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Mass Illiteracy: Mixed reactions trail FG’s N1.03bn intervention

BY LAJU ARENYEKA

Mixed reactions have trailed Federal Government’s allocation of the sum of $6.43 million (N1.03bn) to a Trust Fund for the delivery of quality literacy programme for an estimated 40 million illiterate Nigerians.

The Executive Secretary, National Commission for Mass Education, Alhaji Jibrin Paiko who made this known to Press men earlier this week explained that the project was captured under a three-year strategic framework (2012-2015), aimed at revitalising adult and youth literacy project.

He added that it was designed to meet the education for all (EFA) goals and education- related Millenium Development Goals (MDGs) target by the year 2015.

Although the project might seem laudable at a distance, stakeholders are looking at this gift horse in the mouth. The National Chairman, Nigerian Union of Teachers, Mr. Michael Alogba believes that the funds might go a long way in reducing mass illiteracy if they are properly utilised.

“It is not allocation that matters,” the NUT boss said; “our leaders tend to make a lot of noise when it comes to money. Before you know it, the money will develop wings and fly away. If these funds will be adequately monitored, they can make a large difference in addressing the issue of mass illiteracy, but if there is no monitoring, the situation will remain the same.”

Some others are of the opinion that N1.03bn is grossly inadequate for the job ahead. The Secretary, Joint Action Front (JAF), Mr. Abiodun Aremu said; “That money is nothing compared to the large number of beneficiaries to be educated. We know that we have a shockingly high number of illiterate Nigerians, but we do not even know how many. There is need for a ‘Needs Assessment’ in all segments of the education sector. Releasing this money is just a gamble when you don’t know what exactly you are dealing with. Another issue is the fact that a lot of these people are not in the school environment. For such people, you need to employ multimedia technology. This amount is paltry compared to the work that needs to be done.”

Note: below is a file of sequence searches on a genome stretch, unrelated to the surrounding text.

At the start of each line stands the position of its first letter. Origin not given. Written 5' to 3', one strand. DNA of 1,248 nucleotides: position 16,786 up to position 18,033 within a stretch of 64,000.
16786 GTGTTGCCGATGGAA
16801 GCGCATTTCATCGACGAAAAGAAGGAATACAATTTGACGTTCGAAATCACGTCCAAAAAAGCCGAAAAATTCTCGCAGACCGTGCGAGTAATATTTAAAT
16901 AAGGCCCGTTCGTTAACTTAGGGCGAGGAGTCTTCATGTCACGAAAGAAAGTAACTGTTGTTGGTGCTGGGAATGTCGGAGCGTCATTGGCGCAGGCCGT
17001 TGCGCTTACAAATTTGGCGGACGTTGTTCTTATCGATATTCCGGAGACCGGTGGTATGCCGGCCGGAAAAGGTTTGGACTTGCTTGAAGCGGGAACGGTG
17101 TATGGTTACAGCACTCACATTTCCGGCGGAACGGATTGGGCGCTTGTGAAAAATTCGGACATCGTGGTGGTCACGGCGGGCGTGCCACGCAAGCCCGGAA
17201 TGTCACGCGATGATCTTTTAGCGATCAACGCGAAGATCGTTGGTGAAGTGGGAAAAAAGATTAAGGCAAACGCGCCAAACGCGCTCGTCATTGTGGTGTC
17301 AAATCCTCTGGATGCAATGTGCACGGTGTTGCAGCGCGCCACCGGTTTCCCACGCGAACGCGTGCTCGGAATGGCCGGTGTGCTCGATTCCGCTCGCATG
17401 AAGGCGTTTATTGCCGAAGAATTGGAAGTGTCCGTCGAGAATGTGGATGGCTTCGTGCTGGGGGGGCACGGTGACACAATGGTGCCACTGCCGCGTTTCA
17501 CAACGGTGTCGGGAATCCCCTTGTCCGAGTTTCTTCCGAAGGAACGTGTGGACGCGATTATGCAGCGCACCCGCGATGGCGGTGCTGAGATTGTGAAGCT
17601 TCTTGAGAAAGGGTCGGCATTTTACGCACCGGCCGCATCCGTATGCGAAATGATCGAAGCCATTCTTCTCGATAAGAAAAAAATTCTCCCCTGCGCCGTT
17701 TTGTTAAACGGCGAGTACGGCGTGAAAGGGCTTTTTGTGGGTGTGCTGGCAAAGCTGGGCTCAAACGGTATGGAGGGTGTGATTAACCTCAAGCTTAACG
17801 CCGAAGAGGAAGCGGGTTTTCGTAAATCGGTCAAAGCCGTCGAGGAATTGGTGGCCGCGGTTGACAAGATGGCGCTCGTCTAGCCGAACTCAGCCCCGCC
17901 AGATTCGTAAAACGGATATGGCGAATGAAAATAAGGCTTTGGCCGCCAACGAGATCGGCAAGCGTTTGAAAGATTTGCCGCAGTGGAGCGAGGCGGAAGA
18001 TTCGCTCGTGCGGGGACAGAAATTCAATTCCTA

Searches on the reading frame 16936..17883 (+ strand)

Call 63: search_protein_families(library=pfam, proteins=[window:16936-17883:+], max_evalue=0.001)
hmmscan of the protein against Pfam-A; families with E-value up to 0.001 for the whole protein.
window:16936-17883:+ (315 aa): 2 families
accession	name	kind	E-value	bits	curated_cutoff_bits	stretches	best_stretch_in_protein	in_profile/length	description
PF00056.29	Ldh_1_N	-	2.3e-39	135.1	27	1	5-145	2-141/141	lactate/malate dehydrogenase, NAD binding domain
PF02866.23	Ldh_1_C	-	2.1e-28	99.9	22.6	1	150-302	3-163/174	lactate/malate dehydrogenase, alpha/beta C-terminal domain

On his part, the Chairman, Academic Staff Union of Universities, Ibadan Zone, Dr. Adesola Nassir shared similar views; ”They do not even know how many illiterate Nigerians there are, therefore allocating these funds will simply amount to an opportunity for corrupt government officials to fill their pockets. If they really want to tackle the issue of illiteracy, they must start from scratch.

“They must go back to the classrooms, to basic education to ensure that it is accurately funded. I agree that NEEDS assessment might be necessary in all levels of the education sector, just as it has been done for the universities. But even then, it doesn’t mean that the government will take it seriously. The Federal Government set up the NEEDS assessment committee for the universities, but even after the committee made its recommendation and agreed on how much is needed to fund the universities, the government did nothing.”


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